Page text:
Mount Olive budget up slightly, but has no tax hike
By Kelly Corbett
Published in News on May 27, 2012 1:50 AM
MOUNT OLIVE -- Mount Olive town officials are taking one last look over the town's proposed 2012-13 budget before it comes up for approval in June.
The proposed $5,383,222 budget represents a $259,676 increase over the current spending plan.
Some additional revenue in the current budget comes from the property tax revaluation after the town board decided against lowering the tax rate of 59 cents per $100. A portion is used to fund a 2.5 percent pay raise for all town employees in January.
Town officials have discussed the possible lowering of the tax rate for next year. One cent on the tax rate generates $21,481.01 in revenue at the present tax base valuation of $214,810,054.
"It just didn't seem to be feasible, because we still needed to recover from the hard times we had seen in the last couple of years," Commissioner George Fulghum said.
He said that the budget was not as difficult to put together this year, because no employee cuts had to be made.
In November 2011, the town had 12 fewer employees than in 2009, including six employees who were laid off and six positions that were not filled.
"That is a struggle," Fulghum said. "It's just been one of the necessary evils. In a small town like Mount Olive, we can put a name and a face on every position."
Both revenues and expenditures are up in the proposed budget. The increase in expenditures in the proposed budget is mostly a combination of new equipment line items and open positions.
"There's five open positions. In all likelihood, two of those will be filled," Town Manager Charles Brown said.
The two positions that are the most likely to be filled are the full-time positions in the police department and in the water treatment department.
The town will decide if it needs to fill the new part-time position listed in the parks and recreation department depending on whether the intern position in department remains filled.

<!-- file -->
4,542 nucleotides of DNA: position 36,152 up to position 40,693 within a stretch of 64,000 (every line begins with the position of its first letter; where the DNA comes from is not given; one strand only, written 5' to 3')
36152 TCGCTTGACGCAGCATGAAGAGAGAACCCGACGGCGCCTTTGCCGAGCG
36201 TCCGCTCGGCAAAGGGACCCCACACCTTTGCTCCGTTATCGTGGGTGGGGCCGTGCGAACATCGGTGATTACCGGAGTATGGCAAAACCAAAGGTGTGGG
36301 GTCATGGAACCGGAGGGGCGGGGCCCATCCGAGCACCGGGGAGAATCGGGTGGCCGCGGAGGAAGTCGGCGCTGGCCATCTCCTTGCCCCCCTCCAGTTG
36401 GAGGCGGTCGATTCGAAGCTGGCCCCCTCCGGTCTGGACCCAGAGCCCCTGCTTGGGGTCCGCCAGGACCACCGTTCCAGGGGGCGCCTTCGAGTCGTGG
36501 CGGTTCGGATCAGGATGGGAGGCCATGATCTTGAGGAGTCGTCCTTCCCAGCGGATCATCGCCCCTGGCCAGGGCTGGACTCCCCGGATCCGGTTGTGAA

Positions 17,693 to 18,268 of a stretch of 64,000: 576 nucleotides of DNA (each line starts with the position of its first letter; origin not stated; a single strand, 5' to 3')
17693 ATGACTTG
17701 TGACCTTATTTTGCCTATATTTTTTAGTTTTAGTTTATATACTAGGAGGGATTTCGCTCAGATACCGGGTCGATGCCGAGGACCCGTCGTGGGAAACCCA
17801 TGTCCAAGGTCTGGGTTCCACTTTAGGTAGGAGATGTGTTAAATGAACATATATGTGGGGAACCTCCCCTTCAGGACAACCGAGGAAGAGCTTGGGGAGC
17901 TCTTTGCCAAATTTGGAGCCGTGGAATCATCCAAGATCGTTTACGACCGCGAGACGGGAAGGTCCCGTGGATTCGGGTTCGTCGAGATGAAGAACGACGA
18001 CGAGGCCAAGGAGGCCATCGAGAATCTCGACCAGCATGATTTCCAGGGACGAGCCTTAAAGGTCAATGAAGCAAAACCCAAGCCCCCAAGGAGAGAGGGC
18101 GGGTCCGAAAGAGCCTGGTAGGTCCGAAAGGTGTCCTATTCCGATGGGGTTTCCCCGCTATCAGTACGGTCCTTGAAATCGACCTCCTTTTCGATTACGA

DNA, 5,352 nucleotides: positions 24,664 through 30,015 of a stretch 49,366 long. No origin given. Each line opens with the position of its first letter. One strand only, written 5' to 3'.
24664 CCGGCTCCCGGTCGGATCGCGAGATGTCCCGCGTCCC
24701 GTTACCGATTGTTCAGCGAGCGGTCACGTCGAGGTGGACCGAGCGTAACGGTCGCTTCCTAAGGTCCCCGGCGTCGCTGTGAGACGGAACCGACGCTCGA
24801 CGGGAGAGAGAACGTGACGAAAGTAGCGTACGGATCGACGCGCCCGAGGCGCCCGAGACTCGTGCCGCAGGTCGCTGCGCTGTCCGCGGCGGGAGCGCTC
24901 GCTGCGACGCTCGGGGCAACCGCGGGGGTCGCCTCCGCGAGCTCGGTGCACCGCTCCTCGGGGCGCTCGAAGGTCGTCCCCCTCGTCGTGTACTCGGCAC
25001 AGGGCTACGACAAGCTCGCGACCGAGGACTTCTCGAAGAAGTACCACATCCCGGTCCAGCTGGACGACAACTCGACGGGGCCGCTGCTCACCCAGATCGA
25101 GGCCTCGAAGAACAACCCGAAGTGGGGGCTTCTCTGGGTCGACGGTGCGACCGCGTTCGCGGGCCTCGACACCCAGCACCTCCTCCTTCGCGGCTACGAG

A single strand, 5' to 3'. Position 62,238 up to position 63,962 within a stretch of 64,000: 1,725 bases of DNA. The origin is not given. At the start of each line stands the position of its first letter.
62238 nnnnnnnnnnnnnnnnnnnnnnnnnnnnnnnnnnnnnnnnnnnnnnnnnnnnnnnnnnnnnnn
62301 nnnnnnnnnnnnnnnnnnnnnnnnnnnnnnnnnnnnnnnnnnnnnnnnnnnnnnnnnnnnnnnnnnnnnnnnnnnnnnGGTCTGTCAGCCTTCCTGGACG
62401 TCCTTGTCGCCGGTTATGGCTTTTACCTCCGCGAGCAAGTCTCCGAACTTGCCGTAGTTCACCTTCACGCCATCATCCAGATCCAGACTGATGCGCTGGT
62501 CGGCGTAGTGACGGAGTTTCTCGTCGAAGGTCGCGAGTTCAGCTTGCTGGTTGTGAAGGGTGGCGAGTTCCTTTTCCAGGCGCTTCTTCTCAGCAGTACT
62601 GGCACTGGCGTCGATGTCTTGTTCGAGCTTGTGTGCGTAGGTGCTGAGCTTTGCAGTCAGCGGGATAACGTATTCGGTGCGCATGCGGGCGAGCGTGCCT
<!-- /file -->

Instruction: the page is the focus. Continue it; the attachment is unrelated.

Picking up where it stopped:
Commissioner Ray Thompson said one thing he would like to see is town employees receive at least small salary increases.
"The employees do a really good job in town. They work hard," he said.
Brown said the town board is trying to provide some extra cushion in several departments this year in case of emergencies, while also working to increase its fund balance for the future.
State law does not provide exact expectations for how fund balance reserves are set aside in the budget, he said.
"They say, 'Well, your fund balance is whatever you have left over at the end of the year.' Well, that's like saying I'm going to wait until the end of the year and whatever I have left over I'll put in a savings account. That's not terribly effective."
This will be the third year the town is budgeting the fund balance by removing the spendable revenue from the budget.
"And maybe it's just my mindset, but it's just easier for me to look at it on there," Brown said.
Previously, the town put cash reserves in an expense line item.
The town is also using some additional revenue to restore funding to the Mount Olive Area Chamber of Commerce and the Mount Olive Historical Society back to their typical funding allotments before budget cuts were made last year -- $3,000 for the Chamber and $4,000 for the historical society, up from $1,500 each.
The additional money comes from $4,000 set aside in the current budget for Mount Olive College's athletic department, since the town's obligation for the soccer field lights has now been fulfilled.
Brown said town officials check the budget every month to make sure expenditures are in line.
"There are things that will be happening in this budget year that we simply could not account for revenue-wise because we don't know numbers yet," Brown said. "The new Sleep Inn (and Suites) is going to make an impact, not only on our property tax revenue, but on our water and sewer revenue. They're numbers we simply don't know. The nice side of that is it's additional revenue."
Town residents can go by the town hall during business hours to look over the proposed budget before a public hearing is held at the June 4 board meeting at 7 p.m.
After the budget is approved by the board, residents can go by and pick up their own copy of the budget for a copying fee.